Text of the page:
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Thanks, Jim.

Now consider this- the main thing interest rate policy does is move income between savers and borrowers.

For example, in the last year or so savers have gone from earning maybe 4.5% to something near 0 today. And borrowers (and lenders making larger spreads) have equally benefited.

So what I’m getting at is the Fed has the authority to shift mega sums from savers to borrowers, and vice versa.

That’s like giving the social security commissioner the authority to raise payroll taxes and pay out more benefits, etc.

Not to mention the swap line authority where the fed can lend unlimited sums to foreign governments, and on an unsecured basis as well.

The real ‘power’ of the Fed is with these powers of distribution, which far outweigh the generally perceived power of altering the macro economy via changes in interbank interest rates.


10 Responses

  1. Shifting income from savers to borrowers is a zero sume game unless their is more of a propensity to spend by borrowers.

  2. right, or vice versa.

    that means the fed is conducting a massive redistribution of income when it changes rates, without altering the macro economy via any other channel.

  3. Why do you count borrowing as income? Do you mean because it makes
    the carry trade( resulting in net income) easier to implement?

  4. it’s only income if you know you don’t have to pay it back

    income is as income does.

    all the defaulted mtg loans turned out to be one way transfers of nominal wealth, for example

  5. Hi Warren:

    What do you mean by “it’s only income if you know you don’t have to pay it back”?

    I assume you mean that the money you get when you take out a loan (borrow) is *not* income because you expect to pay it back some day, but if you take out a loan and plan to default on it, then that loan *is* income. Yes?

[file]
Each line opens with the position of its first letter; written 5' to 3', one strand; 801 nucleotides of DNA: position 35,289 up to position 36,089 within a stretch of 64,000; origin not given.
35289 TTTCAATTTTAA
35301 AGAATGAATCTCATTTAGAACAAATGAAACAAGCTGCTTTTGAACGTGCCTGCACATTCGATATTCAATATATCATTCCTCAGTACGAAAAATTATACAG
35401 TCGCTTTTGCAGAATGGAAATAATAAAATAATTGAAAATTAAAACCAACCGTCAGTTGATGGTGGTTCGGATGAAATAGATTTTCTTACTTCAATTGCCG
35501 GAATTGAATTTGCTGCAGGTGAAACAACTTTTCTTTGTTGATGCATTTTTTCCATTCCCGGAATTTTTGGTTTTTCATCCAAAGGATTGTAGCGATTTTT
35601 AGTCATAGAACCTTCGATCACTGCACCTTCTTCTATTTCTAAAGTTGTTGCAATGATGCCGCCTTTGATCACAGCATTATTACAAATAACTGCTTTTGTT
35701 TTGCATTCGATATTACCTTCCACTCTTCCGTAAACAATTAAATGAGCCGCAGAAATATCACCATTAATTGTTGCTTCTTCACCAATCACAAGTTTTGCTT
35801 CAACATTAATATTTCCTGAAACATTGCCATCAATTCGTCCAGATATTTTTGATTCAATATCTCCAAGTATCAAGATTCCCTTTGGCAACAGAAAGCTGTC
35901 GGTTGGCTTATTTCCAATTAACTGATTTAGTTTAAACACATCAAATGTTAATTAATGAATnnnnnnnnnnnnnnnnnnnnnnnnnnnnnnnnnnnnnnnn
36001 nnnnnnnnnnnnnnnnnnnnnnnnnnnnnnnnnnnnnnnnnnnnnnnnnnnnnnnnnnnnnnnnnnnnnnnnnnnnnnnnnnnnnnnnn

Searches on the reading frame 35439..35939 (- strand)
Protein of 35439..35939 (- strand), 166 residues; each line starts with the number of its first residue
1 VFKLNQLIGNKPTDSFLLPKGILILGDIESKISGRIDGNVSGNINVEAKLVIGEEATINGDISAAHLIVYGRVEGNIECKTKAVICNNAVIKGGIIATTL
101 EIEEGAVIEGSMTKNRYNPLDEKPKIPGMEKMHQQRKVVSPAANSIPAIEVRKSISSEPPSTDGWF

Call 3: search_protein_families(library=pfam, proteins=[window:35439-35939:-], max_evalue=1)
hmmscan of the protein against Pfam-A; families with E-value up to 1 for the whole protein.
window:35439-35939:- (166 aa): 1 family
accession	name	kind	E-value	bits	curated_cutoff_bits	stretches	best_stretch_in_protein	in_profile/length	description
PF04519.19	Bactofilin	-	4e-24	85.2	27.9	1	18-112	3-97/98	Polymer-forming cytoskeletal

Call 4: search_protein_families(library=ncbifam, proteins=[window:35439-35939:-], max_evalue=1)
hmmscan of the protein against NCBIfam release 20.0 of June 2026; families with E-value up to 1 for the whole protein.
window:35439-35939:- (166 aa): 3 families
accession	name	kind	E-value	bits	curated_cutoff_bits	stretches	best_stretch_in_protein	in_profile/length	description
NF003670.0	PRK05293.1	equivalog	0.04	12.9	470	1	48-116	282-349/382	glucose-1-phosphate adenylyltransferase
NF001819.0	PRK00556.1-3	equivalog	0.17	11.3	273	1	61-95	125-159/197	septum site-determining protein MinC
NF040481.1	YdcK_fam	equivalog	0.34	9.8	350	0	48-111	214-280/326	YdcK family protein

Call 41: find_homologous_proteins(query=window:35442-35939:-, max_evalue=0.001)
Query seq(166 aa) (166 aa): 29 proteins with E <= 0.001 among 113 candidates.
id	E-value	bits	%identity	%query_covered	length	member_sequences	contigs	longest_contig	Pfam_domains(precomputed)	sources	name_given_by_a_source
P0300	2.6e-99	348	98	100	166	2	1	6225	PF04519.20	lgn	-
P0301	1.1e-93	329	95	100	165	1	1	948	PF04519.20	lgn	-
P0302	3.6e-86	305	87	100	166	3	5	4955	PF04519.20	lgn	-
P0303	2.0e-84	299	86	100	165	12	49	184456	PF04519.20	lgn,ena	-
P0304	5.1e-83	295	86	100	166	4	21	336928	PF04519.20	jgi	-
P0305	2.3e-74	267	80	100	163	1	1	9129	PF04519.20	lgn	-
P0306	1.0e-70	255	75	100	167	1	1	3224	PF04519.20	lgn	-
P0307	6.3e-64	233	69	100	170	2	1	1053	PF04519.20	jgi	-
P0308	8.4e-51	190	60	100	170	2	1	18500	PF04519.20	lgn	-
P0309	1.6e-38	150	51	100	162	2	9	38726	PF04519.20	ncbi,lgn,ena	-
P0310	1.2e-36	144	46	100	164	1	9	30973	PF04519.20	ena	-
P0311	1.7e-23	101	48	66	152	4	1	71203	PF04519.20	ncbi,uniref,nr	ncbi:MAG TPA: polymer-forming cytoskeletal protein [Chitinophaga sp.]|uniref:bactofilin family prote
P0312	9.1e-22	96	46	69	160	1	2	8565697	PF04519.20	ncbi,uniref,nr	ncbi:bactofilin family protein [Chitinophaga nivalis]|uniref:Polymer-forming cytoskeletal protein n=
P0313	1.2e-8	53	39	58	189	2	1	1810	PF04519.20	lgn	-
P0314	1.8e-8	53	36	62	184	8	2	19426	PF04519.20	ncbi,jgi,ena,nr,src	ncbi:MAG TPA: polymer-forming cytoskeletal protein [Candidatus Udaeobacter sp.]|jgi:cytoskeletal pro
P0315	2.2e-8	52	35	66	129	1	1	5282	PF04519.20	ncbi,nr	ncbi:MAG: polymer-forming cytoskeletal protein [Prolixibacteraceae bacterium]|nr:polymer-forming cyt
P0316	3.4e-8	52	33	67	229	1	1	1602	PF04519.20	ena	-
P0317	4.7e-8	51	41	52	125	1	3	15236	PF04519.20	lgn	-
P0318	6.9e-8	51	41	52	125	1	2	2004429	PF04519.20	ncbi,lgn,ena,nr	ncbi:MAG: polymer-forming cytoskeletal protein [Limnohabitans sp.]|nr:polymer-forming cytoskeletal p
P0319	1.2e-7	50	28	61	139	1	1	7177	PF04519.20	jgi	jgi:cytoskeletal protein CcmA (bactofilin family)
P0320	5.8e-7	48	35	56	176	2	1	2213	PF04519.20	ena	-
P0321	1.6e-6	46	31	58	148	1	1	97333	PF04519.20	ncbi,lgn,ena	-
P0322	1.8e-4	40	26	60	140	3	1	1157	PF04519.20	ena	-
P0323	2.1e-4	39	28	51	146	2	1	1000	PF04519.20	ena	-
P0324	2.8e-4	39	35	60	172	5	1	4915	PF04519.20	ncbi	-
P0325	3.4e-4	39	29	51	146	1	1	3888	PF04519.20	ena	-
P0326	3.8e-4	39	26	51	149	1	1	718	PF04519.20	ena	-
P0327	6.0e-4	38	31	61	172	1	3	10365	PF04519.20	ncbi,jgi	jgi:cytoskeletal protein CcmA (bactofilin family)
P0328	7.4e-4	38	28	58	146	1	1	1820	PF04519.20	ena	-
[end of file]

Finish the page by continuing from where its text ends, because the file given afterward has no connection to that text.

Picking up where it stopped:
So if you take out a mortgage loan, default on it, and then your house gets repossessed, that loan would count as income? But if you take out a mortgage, pay it, then the mortgage does not count as income.

  6. right.

    for example, if i loan my kids a bunch that they are incapable of paying back the irs will call it a gift and tax them on the ‘income.’

  7. I think Zanon’s point is that to count this as income doesn’t make sense from a “normal joe” perspective. This is because the end point of the process that he described (loan origination > current status > default > repo.) is that the individual who initially “took out” the loan ends up both without the loaned funds and without the property that secured those funds. And, during the time that they were not in default on their loan, repayment of the note was a cash flow draw, so from a balance sheet perspective the loan and the property that secured it was a liability not an asset. Therefore, I think Zanon was getting at the point that it’s hard to see a defaulted loan as “income”, just as a non-defaulted loan, paid in full, could not be seen properly as income but in fact as an expense.

    I think it’s interesting because the loan is in fact income for someone, but not for the lien holder or the property “owner”. For example, K builder H sells a home to joe for 500,000. Joe puts 0 down on a stated income loan from lender C and then makes 75K in payments on the loan before going into default. Lender C repos the home but appraised value has fallen and they dump it at auction for 300K.

    In this scenario (lots of that scenario unfolding around here), lender C initially loaned Joe 500K, got paid 75K, and sold the collateral at auction for 300K. So, lender C took a 125K bath. Joe is out 75K in “rent”. Wouldn’t the result of a situation like this in fact be that the only income was to the direct beneficiary of the funds, e.g. the seller? For both the borrower who defaults and the lender, it seems more like a loss to me.

  8. first, i was writing about unsecured loans- loans where the lender loses. those were just a transfer of nominal wealth from lender to borrower (who might have transfered it to someone else)

    yes, but another way to look at it is the borrower got net 125,000 of income that he gambled away, and the seller of the house won that bet.

    if you earn income and gamble it away it’s still income

  9. WARREN: That makes sense. Unsecured loans, when defaulted on, are totally income. In the past, I think the IRS even taxes writedowns as income.

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